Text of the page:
The Liability of Not (Really) Listening

Throughout the past couple of weeks, we’ve had the opportunity to be in front of many career changers and leaders encouraging a conversation about generosity. Using Adam Grant’s Give and Take as a guide, we learn about how giver’s gain and why. One reason is givers are inclined to do two radical things in the world of work: ask questions, and (really) listen to the answer. Adam’s TEDxEast talk on Powerless Communication, a decidedly counter culture title, gets at why this matters more in-depth.

Of course, listening as a strategy makes sense in our relationships outside of the office, but when we report to work, we’re on a mission. We have stuff to accomplish. We don’t have time for whoever is on the phone or in our doorway (even though we have an “open door policy”). As we shared in last week’s video, we fear that if we’re generous (with our ears, too), we may be exploited.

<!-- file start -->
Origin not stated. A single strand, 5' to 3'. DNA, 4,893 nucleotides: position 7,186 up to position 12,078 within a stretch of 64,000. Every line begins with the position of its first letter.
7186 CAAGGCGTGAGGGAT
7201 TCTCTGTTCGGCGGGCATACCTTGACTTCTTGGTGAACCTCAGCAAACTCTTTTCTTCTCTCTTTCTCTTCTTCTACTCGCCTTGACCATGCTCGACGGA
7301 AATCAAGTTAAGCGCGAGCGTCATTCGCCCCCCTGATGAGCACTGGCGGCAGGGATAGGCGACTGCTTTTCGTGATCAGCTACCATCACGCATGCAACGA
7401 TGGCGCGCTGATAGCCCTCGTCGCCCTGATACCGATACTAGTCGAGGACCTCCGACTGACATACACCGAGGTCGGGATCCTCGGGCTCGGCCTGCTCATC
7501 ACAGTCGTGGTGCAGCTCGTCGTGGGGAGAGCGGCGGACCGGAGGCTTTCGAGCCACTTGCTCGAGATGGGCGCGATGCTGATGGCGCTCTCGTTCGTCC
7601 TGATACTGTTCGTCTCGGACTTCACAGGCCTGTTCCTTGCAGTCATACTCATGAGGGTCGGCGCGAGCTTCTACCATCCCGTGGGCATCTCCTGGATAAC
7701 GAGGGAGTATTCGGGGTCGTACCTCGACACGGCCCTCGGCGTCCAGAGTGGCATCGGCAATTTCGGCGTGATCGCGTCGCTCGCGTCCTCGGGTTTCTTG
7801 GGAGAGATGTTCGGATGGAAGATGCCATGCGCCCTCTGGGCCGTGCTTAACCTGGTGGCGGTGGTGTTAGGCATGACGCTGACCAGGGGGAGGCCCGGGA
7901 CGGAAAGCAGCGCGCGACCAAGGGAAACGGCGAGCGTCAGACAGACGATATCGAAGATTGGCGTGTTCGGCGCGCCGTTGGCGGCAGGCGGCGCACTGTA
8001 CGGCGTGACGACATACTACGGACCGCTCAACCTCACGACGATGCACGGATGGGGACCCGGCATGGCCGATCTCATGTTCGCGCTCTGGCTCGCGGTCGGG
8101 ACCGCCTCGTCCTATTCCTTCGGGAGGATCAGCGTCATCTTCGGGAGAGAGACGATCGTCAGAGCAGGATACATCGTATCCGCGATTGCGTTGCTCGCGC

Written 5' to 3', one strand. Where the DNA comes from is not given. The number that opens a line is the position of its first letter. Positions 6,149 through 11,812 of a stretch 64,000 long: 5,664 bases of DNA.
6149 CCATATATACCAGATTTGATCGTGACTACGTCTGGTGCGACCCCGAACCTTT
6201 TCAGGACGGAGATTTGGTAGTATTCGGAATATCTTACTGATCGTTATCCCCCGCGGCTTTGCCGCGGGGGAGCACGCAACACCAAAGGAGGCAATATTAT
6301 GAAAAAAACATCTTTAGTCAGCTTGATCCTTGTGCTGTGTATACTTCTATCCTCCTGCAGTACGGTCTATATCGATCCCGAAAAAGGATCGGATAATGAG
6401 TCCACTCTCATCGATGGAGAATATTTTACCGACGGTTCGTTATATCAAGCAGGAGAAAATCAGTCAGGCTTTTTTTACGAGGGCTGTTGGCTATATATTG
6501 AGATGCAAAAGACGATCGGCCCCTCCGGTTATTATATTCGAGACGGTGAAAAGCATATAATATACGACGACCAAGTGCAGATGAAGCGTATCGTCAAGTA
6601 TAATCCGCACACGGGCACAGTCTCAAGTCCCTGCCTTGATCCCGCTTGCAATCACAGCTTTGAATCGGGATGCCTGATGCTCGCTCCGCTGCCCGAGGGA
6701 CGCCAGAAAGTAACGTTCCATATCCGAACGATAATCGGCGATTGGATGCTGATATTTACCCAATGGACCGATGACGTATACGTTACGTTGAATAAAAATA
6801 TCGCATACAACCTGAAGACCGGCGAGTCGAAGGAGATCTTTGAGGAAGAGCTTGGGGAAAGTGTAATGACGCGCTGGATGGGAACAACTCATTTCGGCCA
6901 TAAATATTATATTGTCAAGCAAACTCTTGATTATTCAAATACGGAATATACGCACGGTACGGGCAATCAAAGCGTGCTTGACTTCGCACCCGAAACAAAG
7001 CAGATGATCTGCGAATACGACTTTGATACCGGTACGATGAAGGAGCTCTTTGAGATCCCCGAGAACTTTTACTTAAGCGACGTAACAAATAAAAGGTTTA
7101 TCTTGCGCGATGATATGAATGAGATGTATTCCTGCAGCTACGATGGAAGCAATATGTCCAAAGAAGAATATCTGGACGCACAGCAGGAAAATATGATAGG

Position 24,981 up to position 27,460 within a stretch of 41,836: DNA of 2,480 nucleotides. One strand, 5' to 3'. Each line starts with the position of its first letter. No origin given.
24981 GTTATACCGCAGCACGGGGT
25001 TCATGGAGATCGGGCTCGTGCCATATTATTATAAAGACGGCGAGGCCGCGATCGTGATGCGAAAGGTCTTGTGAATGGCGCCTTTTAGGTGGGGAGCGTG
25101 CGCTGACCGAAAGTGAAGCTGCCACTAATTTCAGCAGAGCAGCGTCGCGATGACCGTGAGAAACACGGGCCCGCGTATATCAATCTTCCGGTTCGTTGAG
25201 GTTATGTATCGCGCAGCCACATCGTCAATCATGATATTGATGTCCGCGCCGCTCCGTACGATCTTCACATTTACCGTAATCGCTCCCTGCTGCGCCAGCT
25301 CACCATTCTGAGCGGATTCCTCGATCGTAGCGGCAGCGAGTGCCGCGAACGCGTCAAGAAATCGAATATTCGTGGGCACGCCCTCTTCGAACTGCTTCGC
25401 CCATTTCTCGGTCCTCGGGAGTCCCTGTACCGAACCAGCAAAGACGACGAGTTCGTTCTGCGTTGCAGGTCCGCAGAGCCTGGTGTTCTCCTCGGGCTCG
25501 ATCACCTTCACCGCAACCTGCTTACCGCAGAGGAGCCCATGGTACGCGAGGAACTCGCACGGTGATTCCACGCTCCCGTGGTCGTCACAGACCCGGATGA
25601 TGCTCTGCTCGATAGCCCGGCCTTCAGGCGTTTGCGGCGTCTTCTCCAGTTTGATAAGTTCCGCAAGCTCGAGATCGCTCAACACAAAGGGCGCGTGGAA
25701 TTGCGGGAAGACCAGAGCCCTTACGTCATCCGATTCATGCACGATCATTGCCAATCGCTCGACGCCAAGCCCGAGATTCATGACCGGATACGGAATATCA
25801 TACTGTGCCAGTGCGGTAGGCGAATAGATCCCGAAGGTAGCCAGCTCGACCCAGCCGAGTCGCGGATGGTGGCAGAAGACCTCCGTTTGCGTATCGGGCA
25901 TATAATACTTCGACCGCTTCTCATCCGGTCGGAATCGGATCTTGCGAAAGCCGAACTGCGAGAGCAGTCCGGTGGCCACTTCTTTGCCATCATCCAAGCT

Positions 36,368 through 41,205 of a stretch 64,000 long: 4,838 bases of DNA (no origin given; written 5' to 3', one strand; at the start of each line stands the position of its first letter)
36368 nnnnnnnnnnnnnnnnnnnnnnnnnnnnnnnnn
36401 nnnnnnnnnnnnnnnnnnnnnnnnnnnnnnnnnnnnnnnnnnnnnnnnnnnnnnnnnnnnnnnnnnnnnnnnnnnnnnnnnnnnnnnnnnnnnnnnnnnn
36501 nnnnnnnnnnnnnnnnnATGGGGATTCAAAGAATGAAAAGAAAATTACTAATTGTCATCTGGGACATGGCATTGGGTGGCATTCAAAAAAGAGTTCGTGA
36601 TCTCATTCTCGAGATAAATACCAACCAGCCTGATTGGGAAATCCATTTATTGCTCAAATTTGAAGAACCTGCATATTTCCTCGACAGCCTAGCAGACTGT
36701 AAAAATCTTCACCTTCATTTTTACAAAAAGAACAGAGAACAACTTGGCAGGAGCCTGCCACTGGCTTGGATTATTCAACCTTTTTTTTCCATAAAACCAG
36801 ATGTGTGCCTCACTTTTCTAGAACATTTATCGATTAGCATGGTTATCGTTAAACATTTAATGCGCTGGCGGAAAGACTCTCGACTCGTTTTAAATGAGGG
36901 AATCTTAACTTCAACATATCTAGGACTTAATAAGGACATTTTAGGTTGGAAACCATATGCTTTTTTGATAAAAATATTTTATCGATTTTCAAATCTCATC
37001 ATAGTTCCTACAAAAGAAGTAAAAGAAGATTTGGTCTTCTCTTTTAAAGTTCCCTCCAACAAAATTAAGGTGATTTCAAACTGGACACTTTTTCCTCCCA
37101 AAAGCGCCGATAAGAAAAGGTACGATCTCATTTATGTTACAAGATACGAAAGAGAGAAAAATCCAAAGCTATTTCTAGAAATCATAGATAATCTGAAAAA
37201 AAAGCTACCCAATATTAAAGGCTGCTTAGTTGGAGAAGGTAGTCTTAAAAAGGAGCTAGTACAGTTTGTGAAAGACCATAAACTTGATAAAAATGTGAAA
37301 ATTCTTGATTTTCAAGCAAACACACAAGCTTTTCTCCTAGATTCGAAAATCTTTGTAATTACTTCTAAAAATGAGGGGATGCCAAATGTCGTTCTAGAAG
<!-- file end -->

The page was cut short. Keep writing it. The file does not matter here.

It turns out NOT listening creates suffering, not just for the person across from you, but for your own career trajectory.

Listening is a funny thing, because even when we think we are we often aren’t. Psychologist and meditation proponent Tara Brach, in a recent episode of her podcast tilted Listening with an Awake Heart hits us between the eyes with this:

“We are usually listening in a primitive way: for danger or for advantage. Is there something I need to be afraid of? Is there something I will gain? The aperture of our listening gets so narrow, so focused on our ego, we’re not in an open place. And people can tell.”

What if we listen to someone with wide-open aperture (we love this use of the word that Tara introduces) – not the narrow screen of “How will this help me?” or “How will this hurt me?”

The focus required is real, and the benefit we gain is limitless.